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Skulls, Skeletons, Canines & Claws

Finland Shadow Online
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(01-01-2019, 06:06 AM)epaiva Wrote:
(12-27-2018, 02:05 AM)GrizzlyClaws Wrote:
(12-27-2018, 02:00 AM)Shadow Wrote:
(12-27-2018, 01:51 AM)GrizzlyClaws Wrote: The big bear claws compared to big tiger claws.

The bear claw is obviously longer, and the tiger claw looks broader with more part being embedded into the bone sheath, hence it was accustomed to be retractable.

BTW, I've only seen the North American Grizzly bears with claws frequently exceeding 10 cm, sometimes up to 11-12 cm, whereas the Russian Brown bears' claws rarely exceeded 10 cm.



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What comes to bear claws. I think, that longest claws are from Alaskan coastal area(?). There are the biggest bears after all and only comparable bears what comes to size can be found from Kamchatka peninsula, Russia. Other Russian brown bears are more or less comparable with for instance Yellowstone brown bears and other inland populations, like our brown bears in Finland.


Alaskan Brown bear ~ 12 cm
Russian Brown bear ~ 10 cm
Amur tiger ~ 8.5 cm
Bengal tiger ~ 7.2 cm
African lion ~ 6.9 cm

These are the largest instances encountered from my personal experience, maybe there could have been even more outliers, but these are some rare cases for their respective species.
Happy New Year to you @GrizzlyClaws and to you @Shadow hope 2019 will be a very good one for both
Same to you too!
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Venezuela epaiva Offline
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( This post was last modified: 01-05-2019, 12:23 AM by epaiva )

Liger upper fang
Credit to @oddarticulations

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Venezuela epaiva Offline
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( This post was last modified: 01-10-2019, 09:17 AM by epaiva )

Tigon skull and fangs, skull measures 13 inches long and 9 inches wide, they did not specify measurements of the fangs.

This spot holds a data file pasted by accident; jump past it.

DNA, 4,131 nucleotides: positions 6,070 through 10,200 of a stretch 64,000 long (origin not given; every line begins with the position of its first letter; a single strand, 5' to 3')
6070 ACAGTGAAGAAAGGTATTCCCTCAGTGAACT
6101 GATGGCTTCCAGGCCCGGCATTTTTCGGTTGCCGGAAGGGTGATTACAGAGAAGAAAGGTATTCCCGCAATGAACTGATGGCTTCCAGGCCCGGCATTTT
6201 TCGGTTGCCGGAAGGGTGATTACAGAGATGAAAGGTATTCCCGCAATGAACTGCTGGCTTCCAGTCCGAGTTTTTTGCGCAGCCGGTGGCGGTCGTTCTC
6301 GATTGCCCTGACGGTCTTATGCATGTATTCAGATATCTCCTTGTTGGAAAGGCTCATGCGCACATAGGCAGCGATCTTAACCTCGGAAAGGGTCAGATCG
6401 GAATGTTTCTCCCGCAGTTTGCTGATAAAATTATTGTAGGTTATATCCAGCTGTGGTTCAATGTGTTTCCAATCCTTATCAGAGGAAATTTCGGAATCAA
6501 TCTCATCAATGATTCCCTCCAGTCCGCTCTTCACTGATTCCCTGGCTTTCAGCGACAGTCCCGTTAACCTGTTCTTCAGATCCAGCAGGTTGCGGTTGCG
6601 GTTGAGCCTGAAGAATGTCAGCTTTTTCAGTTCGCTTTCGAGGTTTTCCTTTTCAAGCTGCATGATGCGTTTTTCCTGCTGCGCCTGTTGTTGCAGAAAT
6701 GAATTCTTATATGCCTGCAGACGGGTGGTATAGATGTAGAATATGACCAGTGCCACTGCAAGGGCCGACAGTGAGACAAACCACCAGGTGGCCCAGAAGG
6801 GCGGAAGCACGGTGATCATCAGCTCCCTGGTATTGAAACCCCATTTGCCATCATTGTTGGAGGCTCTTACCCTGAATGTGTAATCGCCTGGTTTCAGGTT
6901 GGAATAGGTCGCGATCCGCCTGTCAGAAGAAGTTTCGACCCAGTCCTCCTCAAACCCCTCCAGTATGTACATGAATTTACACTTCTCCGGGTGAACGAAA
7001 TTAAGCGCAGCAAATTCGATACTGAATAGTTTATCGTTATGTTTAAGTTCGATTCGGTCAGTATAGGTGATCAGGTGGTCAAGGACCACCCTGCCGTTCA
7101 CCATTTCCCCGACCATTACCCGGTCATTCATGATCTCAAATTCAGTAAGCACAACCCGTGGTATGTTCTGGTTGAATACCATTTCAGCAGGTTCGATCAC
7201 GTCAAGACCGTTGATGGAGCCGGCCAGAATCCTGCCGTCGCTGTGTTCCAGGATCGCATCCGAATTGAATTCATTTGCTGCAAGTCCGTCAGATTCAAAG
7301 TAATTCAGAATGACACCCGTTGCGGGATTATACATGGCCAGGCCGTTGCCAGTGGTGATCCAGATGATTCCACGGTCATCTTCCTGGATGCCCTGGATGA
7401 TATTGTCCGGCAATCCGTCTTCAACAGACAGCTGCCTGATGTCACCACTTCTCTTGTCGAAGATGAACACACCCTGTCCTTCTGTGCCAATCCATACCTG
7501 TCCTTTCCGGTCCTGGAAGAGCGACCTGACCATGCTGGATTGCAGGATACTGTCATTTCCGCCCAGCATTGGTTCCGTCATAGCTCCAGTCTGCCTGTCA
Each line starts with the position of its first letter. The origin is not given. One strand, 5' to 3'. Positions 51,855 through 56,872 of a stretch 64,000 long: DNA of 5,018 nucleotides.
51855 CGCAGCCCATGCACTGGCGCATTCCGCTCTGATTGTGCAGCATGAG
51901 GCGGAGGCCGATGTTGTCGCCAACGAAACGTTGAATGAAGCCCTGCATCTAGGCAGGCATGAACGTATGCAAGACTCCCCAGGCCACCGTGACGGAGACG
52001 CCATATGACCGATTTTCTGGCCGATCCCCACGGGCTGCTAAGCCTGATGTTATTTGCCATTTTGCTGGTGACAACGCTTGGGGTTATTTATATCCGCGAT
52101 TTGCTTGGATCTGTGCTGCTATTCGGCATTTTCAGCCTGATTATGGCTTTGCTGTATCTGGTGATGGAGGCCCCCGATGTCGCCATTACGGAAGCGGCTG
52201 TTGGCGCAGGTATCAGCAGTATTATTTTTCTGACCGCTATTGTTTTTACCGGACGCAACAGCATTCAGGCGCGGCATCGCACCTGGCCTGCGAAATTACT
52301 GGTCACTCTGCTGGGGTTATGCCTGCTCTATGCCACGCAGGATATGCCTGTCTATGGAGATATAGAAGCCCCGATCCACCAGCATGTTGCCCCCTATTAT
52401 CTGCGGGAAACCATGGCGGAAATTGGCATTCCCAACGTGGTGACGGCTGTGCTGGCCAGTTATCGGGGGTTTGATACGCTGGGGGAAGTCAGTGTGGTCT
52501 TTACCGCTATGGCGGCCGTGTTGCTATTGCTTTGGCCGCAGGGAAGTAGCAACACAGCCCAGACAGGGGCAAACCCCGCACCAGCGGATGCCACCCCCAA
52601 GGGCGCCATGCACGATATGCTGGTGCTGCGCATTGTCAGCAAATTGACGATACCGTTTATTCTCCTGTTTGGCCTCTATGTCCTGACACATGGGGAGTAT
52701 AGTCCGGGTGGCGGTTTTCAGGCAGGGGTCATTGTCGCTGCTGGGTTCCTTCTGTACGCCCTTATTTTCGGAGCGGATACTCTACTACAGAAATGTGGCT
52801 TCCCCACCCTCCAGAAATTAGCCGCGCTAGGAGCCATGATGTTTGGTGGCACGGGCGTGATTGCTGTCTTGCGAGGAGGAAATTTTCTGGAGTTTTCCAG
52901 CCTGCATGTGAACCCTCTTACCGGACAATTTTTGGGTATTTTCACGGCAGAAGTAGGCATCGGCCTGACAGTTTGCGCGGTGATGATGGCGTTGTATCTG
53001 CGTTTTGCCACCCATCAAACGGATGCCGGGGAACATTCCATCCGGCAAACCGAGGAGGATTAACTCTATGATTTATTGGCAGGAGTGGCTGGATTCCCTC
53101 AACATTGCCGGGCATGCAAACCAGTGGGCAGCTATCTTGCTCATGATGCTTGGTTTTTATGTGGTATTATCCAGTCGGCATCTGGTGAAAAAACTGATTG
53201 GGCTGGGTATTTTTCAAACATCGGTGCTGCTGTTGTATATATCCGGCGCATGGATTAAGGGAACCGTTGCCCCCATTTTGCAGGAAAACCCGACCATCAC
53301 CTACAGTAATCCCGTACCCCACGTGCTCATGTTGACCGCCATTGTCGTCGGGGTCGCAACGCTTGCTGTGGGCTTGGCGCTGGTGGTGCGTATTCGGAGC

Credit to @oddarticulations

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Canada GrizzlyClaws Offline
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( This post was last modified: 01-10-2019, 11:09 AM by GrizzlyClaws )

The liger upper canine tooth looks around 65 mm from the gum line based on the total length of 129 mm.

The tigon skull from the post #1548 looks quite odd but interesting, the canine teeth look very jaguar-like.
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Canada GrizzlyClaws Offline
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( This post was last modified: 01-11-2019, 03:44 AM by GrizzlyClaws )

@Smilodon-Rex

Here is a good example of analogy in case if you are interested, where we got a liger skull that measured 410 mm x 308 mm, with an extracted upper canine tooth of 129 mm.

You can also take a look about how the canine teeth were embedded into the skull.



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Credit to @oddarticulations
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Malaysia johnny rex Offline
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Are canines the size indicator of how big a panthera's skull is?
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Canada GrizzlyClaws Offline
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(01-10-2019, 10:25 PM)johnny rex Wrote: Are canines the size indicator of how big a panthera's skull is?

More or less, I think the large canine teeth are still mostly positively correlated with the large skulls.

It is hard to imagine how a large canine tooth can be embedded into a smallish skull.
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China Smilodon-Rex Offline
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(01-10-2019, 09:16 PM)GrizzlyClaws Wrote: @Smilodon-Rex

Here is a good example of analogy in case if you are interested, where we got a liger skull that measured 410 mm x 308 mm, with an extracted upper canine tooth of 129 mm.